Following the spread of coronavirus across the world, President Maduro has ordered national quarantine in Venezuela. Only 33 cases of COVID-19 were reported to have been confirmed in the South American nation. Irrespective of the number, the President decided on March 17 to put the whole country in quarantine.
The emergency action taken by President Maduro’s administration will prevent Venezuela’s health system from being flooded with the rapid spread of infection. In compliance with the decree, the banks in Venezuela have been closed for an indefinite period of time. However, even though this decision crippled the country’s banking system, it spurred bitcoin trading on peer-to-peer trading platforms.
Venezuelans not worried over banking closure
Venezuelans do not seem to be very concerned about the closure of the banking system. The country has been through severe economic conditions, and cash shortages are not a rare occurrence. The lack of technological infrastructure and dependence on the US dollar has already begun to push people away from traditional banking.
Venezuela’s informal economy is thriving through barter trade, gold, cash, and digital currencies are the latest addition. Peer-to-peer exchange platform, LocalBitcoins has endured its largest trading activity this year as a result of growing interest in digital currencies. At the end of February, the traded volume of bitcoin was at 491 BTC which has eventually hiked to 540 BTC. Additionally, the trades for bitcoin against the U.S. dollar stood at 479 BTC.
Moving forward, the economic impacts of COVID-19 appear to be triggering a massive adoption of digital currencies across South America. LocalBitcoins have increased by more than 30% in Peru and approximately 15% in Colombia over the last seven days.The last time we saw such figures was back in 2019 when the price of bitcoin escalated after a long period of crypto winter.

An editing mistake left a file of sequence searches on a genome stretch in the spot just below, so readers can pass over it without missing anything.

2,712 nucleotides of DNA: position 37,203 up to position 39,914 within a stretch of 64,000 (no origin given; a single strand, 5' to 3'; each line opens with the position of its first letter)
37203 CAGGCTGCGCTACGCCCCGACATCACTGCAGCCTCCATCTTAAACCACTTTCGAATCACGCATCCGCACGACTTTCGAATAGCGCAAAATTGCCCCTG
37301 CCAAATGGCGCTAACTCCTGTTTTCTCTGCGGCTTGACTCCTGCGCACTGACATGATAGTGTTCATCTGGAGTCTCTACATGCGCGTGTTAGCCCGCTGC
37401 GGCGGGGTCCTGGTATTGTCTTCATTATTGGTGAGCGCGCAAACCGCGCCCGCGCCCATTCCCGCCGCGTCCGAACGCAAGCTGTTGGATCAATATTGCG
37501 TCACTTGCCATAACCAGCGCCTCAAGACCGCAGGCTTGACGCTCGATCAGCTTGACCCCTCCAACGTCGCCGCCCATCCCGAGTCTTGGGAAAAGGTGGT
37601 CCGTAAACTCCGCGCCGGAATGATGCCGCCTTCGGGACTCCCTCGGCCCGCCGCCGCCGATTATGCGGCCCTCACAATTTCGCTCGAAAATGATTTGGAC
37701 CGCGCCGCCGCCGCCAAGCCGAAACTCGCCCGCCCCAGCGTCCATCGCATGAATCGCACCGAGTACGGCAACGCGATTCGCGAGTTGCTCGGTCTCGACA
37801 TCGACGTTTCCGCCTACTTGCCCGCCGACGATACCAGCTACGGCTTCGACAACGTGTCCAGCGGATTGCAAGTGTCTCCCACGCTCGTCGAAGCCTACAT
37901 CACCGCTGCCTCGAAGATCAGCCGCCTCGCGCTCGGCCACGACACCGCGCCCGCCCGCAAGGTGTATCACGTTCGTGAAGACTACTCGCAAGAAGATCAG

Coronavirus threatens Venezuela’s Petro program
President Maduro vowed back in January to make Petro cryptocurrency a success. Biopago (Petro’s payment system) then temporarily suspended service delivery to the public. However, the President ordered all state services to be priced and paid for the use of petro cryptocurrency.
In fact, some Venezuelan crude oil buyers have stopped doing business with Venezuela. This is because the port officials of the South African nation began demanding port fees in the controversial Petro cryptocurrency.
The threat posed by the spread of COVID-19 pandemic appears to have thrown cold water on President Maduro’s endeavor to impel the adoption of petro cryptocurrency in Venezuela. The last major activity by the president to stir oil-backed Petro use was back in January. Then, Maduro launched Petro-powered casinos from which health and education programs will be funded.
In addition, the announcement of the casinos came after President Maduro ordered the sale of airline fuel; for international flights to be sanctioned by the use of petro. Despite the government’s efforts to drive the adoption of petro in the country, the Venezuelans were not convinced by the idea of petro. A couple of weeks ago, Venezuelans sold the oil-backed petro digital currency at half the official set price of $60.